Later, in another live television segment, Brauner reported that Officer Quintero had pulled the driver over. After conducting a field sobriety test, the driver was arrested for drunk driving.

Here’s the source, with a video of the story.

Squeezed on:


If you send nude photos of yourself, to ANYONE, it really is on you if they end up being published. But Instagram? By a “friend”? It’s still on the vic, but man is that cold. As reported by the Burlington County Times (Pennsylvania):

Police are investigating a case of privacy invasion during which nude photographs of a 22-year-old woman were posted online without her permission.

The unidentified victim told authorities that someone created a fake profile in her name with the photo-sharing application Instagram and uploaded the photos to the website, police said Friday.

The victim had taken the photos herself a few years ago and sent them to some of her friends, according to police.

Maybe one day kids will learn (and adults too), that anything you send can end up published for all the world to see.

Squeezed on:


Some folks just don’t know when to give up. Some do, though, even when they’re hammered. As reported by The Bee News (Western New York):

Police responded to an accident on Northwood Avenue, where a car had run over a metal sign. The suspect was located on a nearby street and admitted he had been drinking. After failing his third field sobriety test, the suspect said, “Let’s just call it a day.”


Squeezed on:


Throughout the years since our nation’s inception, the American courtroom has been the stage for some rather formidable legal battles. Marbury v. Madison, Brown v. Board of Education, and Bush v. Gore come to mind. Sometimes, however, it is highly unlikely that some of the biggest match-ups ever make it to the Law School curriculum. Such is the case of a recent Seventh Circuit decision (remember, these Judges are just below the Supreme Court) between two competing individuals: Pull My Finger® Fred and Fartman.

As described by Circuit Judge Wood, Fred “is a white, middle-aged, overweight man with black hair and a receding hairline, sitting in an armchair wearing a white tank top and blue pants.”
In contrast, Fartman “is a white, middle-aged, overweight man with black hair and a receding hairline, sitting in an armchair wearing a white tank top and blue pants.” Did I say “In contrast”? My mistake…

OK, OK, so neither Fred nor Fartman are actually individuals who appeared in the courtroom. Each are, however, plush dolls who “fart” when one squeezes their respective extended fingers. They also make crude jokes following their flatulence, such as “Did somebody step on a duck?” and “Silent but deadly.”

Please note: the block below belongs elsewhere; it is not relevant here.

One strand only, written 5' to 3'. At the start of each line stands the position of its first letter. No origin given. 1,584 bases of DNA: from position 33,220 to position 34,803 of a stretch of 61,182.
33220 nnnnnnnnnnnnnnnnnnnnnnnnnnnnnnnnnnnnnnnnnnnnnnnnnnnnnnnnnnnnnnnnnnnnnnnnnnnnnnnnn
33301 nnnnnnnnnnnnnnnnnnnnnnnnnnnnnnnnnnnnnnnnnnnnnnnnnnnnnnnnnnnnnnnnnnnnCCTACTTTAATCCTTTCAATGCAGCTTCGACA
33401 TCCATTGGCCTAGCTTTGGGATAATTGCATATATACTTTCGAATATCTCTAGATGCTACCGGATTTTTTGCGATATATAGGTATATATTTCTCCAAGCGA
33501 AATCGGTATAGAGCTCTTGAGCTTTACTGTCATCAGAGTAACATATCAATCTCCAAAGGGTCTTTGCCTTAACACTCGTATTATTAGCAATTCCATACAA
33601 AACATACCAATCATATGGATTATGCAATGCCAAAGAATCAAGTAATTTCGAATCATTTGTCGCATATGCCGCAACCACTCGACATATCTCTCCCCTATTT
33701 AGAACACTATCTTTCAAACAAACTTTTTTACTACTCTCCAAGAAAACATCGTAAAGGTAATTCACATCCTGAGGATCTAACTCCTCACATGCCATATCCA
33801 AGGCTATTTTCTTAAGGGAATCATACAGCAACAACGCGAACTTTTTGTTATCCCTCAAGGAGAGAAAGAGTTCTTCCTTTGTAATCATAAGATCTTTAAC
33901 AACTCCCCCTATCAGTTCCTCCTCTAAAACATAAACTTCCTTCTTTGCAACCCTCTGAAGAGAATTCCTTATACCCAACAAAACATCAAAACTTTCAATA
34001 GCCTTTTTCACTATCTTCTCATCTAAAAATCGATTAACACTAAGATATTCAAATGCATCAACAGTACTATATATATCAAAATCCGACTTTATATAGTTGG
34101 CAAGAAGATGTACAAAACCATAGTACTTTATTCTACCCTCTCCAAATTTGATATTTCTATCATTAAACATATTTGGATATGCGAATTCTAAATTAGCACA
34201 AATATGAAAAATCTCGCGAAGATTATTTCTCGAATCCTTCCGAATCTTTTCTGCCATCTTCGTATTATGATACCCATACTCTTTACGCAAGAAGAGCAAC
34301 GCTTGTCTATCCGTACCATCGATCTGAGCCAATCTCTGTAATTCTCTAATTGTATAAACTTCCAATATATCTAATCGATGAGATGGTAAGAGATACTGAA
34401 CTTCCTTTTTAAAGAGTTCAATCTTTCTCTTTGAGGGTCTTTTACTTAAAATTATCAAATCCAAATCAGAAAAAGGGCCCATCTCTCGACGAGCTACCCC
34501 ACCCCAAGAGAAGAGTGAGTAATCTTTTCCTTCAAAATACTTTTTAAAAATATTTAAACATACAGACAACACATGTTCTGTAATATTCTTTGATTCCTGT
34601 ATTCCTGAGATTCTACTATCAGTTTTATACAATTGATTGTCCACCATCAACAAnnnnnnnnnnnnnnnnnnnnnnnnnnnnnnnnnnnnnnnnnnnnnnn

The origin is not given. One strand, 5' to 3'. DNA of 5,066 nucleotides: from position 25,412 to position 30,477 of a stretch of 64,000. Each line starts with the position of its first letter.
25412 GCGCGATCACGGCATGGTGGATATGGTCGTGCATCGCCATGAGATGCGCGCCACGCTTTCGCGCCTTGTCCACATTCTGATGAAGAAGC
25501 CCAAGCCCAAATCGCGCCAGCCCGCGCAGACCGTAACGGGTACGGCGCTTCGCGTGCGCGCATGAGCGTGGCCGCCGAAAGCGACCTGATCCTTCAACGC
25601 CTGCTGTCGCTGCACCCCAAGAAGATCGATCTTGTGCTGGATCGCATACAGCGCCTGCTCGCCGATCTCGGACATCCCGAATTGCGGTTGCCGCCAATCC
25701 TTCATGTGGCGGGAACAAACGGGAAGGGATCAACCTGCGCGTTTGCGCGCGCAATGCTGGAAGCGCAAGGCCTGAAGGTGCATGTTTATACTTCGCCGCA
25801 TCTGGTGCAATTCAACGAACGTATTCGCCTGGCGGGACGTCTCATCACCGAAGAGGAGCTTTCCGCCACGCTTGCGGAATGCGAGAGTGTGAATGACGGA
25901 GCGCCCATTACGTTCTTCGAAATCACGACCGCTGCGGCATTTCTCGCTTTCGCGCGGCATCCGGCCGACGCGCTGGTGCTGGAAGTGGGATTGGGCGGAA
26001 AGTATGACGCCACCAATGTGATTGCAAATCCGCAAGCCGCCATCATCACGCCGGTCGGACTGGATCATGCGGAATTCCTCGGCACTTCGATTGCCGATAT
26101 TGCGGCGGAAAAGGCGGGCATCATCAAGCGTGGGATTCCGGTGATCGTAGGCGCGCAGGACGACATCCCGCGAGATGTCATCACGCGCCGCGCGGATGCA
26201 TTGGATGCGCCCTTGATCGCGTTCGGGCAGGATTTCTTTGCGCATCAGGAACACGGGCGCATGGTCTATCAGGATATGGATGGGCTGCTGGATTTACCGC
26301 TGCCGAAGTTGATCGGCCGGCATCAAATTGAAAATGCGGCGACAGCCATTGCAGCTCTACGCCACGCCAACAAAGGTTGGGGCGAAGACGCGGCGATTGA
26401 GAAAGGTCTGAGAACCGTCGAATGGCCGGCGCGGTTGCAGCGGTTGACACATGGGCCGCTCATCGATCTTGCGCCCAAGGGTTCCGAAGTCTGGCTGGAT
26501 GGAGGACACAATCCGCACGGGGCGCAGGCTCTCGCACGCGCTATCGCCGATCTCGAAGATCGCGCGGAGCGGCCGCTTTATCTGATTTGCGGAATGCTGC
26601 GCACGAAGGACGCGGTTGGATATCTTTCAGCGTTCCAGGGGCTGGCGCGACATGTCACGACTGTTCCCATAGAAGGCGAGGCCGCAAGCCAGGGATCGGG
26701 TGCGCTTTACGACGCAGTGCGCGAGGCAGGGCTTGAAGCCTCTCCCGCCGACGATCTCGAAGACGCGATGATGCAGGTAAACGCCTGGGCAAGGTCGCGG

A copyright infringement case against the producers of Fartman, JCW Investments, Inc., d/b/a Tekky Toys v. Novelty, Inc. provides some rather humorous reading. As the Judges come to the surprising revelation that “there is a niche market for farting dolls, and it is quite lucrative,” they must embark upon rather philosophical debate about the difference between the “idea of” and the “expression of” the “comic archetype [of] ‘a typical man wearing jeans and a T-shirt in a chair doing the ‘pull my finger’ joke’”.

Alas, Fartman’s legacy comes to a disappointing end as the Court decides that he is, in fact, too close to being Fred’s twin to have not violated the copyright. Quite humorously, though, and in a possible foreshadow of the Judges’ own venture into that “niche market for farting dolls,” Judge Wood posits his own expression of that comic archetype:

Novelty could have created another plush doll of a middle-aged farting man that would seem nothing like Fred. He could, for example, have a blond mullet and wear flannel, have a nose that is drawn on rather than protruding substantially from the rest of the head, be standing rather than ensconced in an arm-chair, and be wearing shorts rather than blue pants.

Right on, Judge Wood, right on…

For a picture of Pull-My-Finger Fred, click here. To read the entire decision, click here.

Squeezed on:


Okay, so that’s a slight exaggeration, since the sound barrier on land is about 761 mph (it varies with the atmospheric conditions). But perhaps The Juice is in a state of shock after reading that a nun in Italy was busted for going 110 mph! Really, and with 2 other nuns in the car. Why? Well, as reported at news.com.au, they were …

… on their way to visit the Pope after a bathroom fall.

Demon driver Sister Tavoletta, 56, was at the wheel of the Ford Fiesta, while two other nuns aged 65 and 78, who have not been named, were with her when shocked police pulled them over.

When stunned officers asked them why they were speeding, Sister Tavoletta said: “We had heard how the Pope had fallen over and we were on our way to make sure he was OK.”

The nuns were stopped on a dual carriageway at Quincinetto, near Turin – just an hour’s drive from Pope Benedict XVI’s summer holiday chalet at Les Combes.

They had heard that Pope Benedict XVI had slipped and fractured his wrist at the Salesian convent where they live and immediately got into a car to try to visit him.

A Turin police spokesman said: “The officers involved were amazed to see three nuns in the Ford Fiesta when it stopped – it had been clocked at 110 mph.

“Hopefully, Sister Tavoletta will be making sure she confesses her bad driving the next she goes to confession but in the meantime she will have to pay the 375 Euro (A$659) fine she was given.”

Unlikely, since she is fighting the fine (and the one-month suspension she received), having retained “Italy’s best known lawyer in driving cases, Anna Orecchioni.”

She said: “I will be taking this matter before a judge to get the penalty removed and the nun’s licence reinstated.”

Here’s the source.

Squeezed on:


When you think of petty crime, what do you think of? The Juice thinks of stealing something of little value. Here’s a petty crime you probably wouldn’t have thought of, out of New York, as reported by northcountrynow.com:

Jon L. Larue, 21, 5701 County Rt. 10, was charged with petit larceny by St. Lawrence County Sheriff’s deputies after they received a complaint from Perry’s Bottle Redemption Center in Oswegatchie.

They told deputies that they had given Larue cash for the seven rolls he brought in, but what he said were dimes were actually pennies.

Query: How do pennies fit in a dime roll? Answer: Not easily.

After charging him with the misdemeanor count, deputies released Larue on an appearance ticket calling for him to be in Oswegatchie Town Court on June 13.

You’ll find the source here.